Last year I wanted to call the elk. I spent my time looking for the elk to call to. This year I'll do better at hunting the elk that I have in front of me. Calling, spot and stalk or ambush. Let the situation dictate my style.
 
OP
Oregon Hunter

Oregon Hunter

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Aug 30, 2013
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Beaverton, Oregon
It’s very difficult to kill bedded bulls by still hunting if you don’t know exactly where they are bedded (ie glassed them up earlier). Got busted repeatedly.

I have killed elk by still hunting in the past, but they have always been up feeding in the timber in the late afternoon when I found them. If they are bedded, I think they see and hear well enough to pick me off most of the time, even if I have the wind right.
I would agree with you and add that there are usually other elk around, which means more eyes and noses. Do you tend to just stay out of areas you might suspect hold bedded elk altogether?
 
Joined
May 19, 2022
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I pass on legal elk almost every year, sometimes I’d like to go back, but I’ve also been awarded with a much nicer bull!


Sent from my iPhone using Tapatalk
 

Sled

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Joined
Jun 11, 2018
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1,531
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Utah
what if you've waited 5 to 10 years to draw the tag?

I wish 5-10 years was all it took to draw a tag in the rut. Instead it's better for me to find ways to hunt elk yearly and take the ones I want. I typically do not pass on legal animals being a meat hunter. If I waited 20 years or more, I might be a bit picky if I'm in the elk. If they're scarce I'll take an elk sooner based on the situation.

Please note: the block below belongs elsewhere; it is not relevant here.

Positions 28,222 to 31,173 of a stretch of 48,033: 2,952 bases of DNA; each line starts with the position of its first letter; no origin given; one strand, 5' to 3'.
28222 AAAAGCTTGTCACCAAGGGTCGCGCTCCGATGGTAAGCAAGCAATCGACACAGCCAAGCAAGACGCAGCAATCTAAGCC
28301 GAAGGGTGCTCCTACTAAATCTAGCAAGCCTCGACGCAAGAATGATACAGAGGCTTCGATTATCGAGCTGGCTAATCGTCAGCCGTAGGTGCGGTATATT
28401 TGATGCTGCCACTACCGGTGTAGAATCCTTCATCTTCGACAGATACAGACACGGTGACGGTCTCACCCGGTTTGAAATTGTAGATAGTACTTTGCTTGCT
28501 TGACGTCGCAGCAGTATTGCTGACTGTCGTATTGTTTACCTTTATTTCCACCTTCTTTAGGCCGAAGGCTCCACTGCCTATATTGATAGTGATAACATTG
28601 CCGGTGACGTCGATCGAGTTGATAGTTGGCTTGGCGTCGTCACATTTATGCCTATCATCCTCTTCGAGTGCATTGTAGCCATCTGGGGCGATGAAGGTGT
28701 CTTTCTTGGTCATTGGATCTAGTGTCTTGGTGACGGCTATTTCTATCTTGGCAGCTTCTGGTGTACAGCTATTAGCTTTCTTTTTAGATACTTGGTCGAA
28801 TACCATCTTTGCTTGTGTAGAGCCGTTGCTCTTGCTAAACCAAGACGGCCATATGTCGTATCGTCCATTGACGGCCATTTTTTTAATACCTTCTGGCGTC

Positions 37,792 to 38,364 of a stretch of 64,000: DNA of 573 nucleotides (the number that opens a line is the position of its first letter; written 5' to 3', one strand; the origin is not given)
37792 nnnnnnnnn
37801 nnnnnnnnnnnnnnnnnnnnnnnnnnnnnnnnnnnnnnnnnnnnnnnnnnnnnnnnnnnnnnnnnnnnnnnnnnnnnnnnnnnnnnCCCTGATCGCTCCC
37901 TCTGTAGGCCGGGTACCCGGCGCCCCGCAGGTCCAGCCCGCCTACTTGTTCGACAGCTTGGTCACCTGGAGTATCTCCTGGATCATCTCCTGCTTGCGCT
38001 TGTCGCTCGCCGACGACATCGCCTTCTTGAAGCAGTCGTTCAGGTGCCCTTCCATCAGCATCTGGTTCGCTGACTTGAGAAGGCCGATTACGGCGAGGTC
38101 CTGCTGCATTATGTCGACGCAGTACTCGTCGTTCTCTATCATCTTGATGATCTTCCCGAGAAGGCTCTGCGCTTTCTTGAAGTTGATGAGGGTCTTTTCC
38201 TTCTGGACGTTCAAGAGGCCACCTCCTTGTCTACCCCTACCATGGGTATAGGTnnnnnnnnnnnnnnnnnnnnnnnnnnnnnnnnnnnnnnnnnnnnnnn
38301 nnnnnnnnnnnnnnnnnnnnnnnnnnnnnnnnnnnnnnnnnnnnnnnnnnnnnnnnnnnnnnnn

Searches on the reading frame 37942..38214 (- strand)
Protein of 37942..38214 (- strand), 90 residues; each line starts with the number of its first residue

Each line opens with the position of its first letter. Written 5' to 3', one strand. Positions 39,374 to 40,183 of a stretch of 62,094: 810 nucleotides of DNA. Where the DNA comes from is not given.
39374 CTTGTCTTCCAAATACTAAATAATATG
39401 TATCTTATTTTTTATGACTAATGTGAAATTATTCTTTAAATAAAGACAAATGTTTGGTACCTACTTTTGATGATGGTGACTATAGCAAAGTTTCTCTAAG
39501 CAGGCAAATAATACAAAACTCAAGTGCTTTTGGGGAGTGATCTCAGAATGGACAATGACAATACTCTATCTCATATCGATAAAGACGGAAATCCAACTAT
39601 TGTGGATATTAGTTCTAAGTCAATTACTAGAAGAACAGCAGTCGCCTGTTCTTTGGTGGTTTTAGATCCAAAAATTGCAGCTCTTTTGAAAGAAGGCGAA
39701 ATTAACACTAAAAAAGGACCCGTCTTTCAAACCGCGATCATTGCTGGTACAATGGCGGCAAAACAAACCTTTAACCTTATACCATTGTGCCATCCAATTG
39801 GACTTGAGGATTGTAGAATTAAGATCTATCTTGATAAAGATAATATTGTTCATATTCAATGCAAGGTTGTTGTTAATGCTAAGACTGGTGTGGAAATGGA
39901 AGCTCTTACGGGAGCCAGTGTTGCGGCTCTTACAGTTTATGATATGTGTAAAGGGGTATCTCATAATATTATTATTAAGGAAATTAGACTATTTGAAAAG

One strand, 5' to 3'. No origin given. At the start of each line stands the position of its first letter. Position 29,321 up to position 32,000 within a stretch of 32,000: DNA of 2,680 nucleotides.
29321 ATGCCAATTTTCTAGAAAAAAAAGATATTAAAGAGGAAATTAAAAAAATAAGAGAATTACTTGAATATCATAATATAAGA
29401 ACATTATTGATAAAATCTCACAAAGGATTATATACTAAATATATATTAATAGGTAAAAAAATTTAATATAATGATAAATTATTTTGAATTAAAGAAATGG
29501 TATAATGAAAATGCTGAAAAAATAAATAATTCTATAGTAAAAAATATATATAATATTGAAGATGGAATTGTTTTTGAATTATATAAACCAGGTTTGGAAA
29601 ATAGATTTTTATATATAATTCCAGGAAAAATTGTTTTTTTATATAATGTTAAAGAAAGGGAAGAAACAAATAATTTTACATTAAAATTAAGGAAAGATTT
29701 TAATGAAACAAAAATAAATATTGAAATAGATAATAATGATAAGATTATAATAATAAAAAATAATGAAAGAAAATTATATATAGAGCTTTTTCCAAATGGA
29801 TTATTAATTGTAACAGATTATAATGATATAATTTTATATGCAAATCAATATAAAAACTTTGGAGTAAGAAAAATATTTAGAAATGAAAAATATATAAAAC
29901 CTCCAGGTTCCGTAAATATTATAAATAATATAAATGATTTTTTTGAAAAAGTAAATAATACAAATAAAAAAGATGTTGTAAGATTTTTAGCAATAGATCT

Erussell01

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Joined
Jan 30, 2022
Messages
422
what if you've waited 5 to 10 years to draw the tag?
For me, it's all about the experience. If the critter gets me excited, it's game on. If not, I won't talk myself into shooting it. Whether the tag was otc, 5 or 10 year draw, once in a lifetime, if the animal makes my heart go pitter patter I'm in.
 

A-Brakke

Junior Member
Joined
May 21, 2022
Messages
42
Never pass on a response bugle….no matter how steep, deep, rugged, or far. Always assume it’s an elk rather than another hunter and simply moving on. Year after year I watch expierenced guys strike out cause they just couldn’t fathom an elk sounding a certain way and doubting what they are hearing. They all sound different…chuckles, grunts, raspy, sharp, and shitty. Chase them all you can’t kill what you never chased.

I do a A LOT of solo hunting with 2 buddies…….🥴 they still can figure it out god bless ‘em.
 

DawnPatrol

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Joined
Dec 22, 2020
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216
Location
Nunya
I would agree with you and add that there are usually other elk around, which means more eyes and noses. Do you tend to just stay out of areas you might suspect hold bedded elk altogether?
In the middle of the day, I will try to avoid it. Before 10 and after 3, I would go into a bedding area (wind permitting) and still hunt and try to catch em up feeding in the timber or small openings.

I mostly hunt late season rifle, so I’m talking about single bulls (or a few together); but a heard of 20 elk would be even worse.

My main observation this year was that when they are sitting silently in their perfect comfort spot and just looking for you, it’s pretty hard to get close and see them first when you don’t know exactly where they are.